The Oval, Day Three — The crowd at The Oval likes its cricket. A Test in south London is not a social occasion like Lord’s on the other side of the Thames. Beer not wine is the drink of choice. The slow handclap started after tea. Each scoring shot was received with heavily ironical applause. They knew what England’s batsmen were doing, and they knew why, but they saw no reason to applaud it.
England were trying to salvage the game. Their batsmen were treading very cautiously toward a score of 293 that would save the follow on. Risk was not an option. The scoring rate was between 2.1 and 2.2 runs an over. In Australia’s first innings it was 3.8. It was not pretty, but it has been effective, so far.
In a day in which 98.3 overs were bowled, England scored only 215 runs (to make the total up to 247, they were 32 for 0 overnight). The other side of the coin is that they lost only four wickets. They require 46 more runs to make Australia bat again, and they may get some assistance from the weather. Heavy storms are forecast for Day Four.
Cricket followers with long memories will recall Ashes Tests in the 1960s when Bill Lawry seemed to bat forever and batsmen scoring 300 was not uncommon. The motive then was that both sides were afraid of losing. England had begun this Test with cocky talk of taking the series by 4 to 0. Not any longer. They would be happy with a draw, but they are afraid of losing.
Australian players and commentators have complained all summer that the English have deliberately prepared slow, dry pitches. And so they have, but they have been of less help to England’s bowlers than the perpetrators had intended and they have curbed attacking batsmanship. The slow pitch at The Oval has been no help at all.
The ball was coming through so slowly that Kevin Pietersen was able to change his mind after the ball had been bowled. When he initially intended to come onto the front foot, he had enough time to transfer his weight and work the ball to leg off the back foot for a single. Most of the scoring shots were singles.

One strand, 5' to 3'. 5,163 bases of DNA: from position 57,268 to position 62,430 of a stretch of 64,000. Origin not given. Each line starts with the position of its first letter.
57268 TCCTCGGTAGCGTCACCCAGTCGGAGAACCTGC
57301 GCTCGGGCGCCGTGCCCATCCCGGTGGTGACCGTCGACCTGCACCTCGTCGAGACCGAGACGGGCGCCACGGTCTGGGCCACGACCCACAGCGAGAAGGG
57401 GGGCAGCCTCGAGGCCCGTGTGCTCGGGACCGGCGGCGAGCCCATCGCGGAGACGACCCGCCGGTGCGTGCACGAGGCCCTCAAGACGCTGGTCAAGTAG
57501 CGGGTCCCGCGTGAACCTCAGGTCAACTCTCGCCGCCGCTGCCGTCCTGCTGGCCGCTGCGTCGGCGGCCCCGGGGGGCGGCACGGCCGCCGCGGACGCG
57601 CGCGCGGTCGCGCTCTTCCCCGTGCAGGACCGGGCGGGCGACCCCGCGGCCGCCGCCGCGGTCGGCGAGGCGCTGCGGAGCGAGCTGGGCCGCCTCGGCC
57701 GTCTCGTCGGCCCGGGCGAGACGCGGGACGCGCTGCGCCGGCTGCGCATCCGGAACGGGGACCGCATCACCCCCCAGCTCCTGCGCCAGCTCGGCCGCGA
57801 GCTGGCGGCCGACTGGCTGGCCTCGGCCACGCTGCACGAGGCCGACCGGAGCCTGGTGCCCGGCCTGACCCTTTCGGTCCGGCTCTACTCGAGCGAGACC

Pietersen's innings was out of character, except for the brief episode when the umpires had to intervene to warn him and Michael Clarke to stop exchanging insults. He scored 50, but it took him 133 balls before his concentration lapsed; he jabbed at a ball from Mitchell Starc outside the off stump and the ball flew off the bottom edge to first slip where Shane Watson took the catch. At that stage England were 217 for 4 and Chris Woakes, one of the debutants, was batting above his station at No6.
Woakes hung around for the final 16 overs of the day, however, scoring most of his runs in well-hit boundaries. Ian Bell, the century-maker, has taken 110 balls over his 29 runs. The most consistent performers of the day were Australia’s bowlers. There were six of them, the four seam and swing men and two spinners, who were given 34 overs to bowl.
Mitchell Starc was the least accurate of them, sometimes bowling so wide of the off stump that his was literally unplayable. But he took the wickets of Jonathan Trott and Pietersen. The pick of the attack was Ryan Harris, as usual, who drew Alastair Cook into a fling outside the off stump and had him caught at the wicket. Nathan Lyon bowled usefully, getting turn and bounce which undid Joe Root. Having scored 68, he top edged a sweep to a deep leg slip where Watson took a second catch.
As England struggled to get to the close, the crowd entertained itself by fitting empty beer glasses inside each other to create towers of plastic before passing them on from row to row to try to keep them out of the reach of stewards intent on spoiling the fun.
But if someone had arrived from outer space and stayed off the beer, he (or she) would have concluded that there was only one team in this game so far. And it is not the team that has won The Ashes.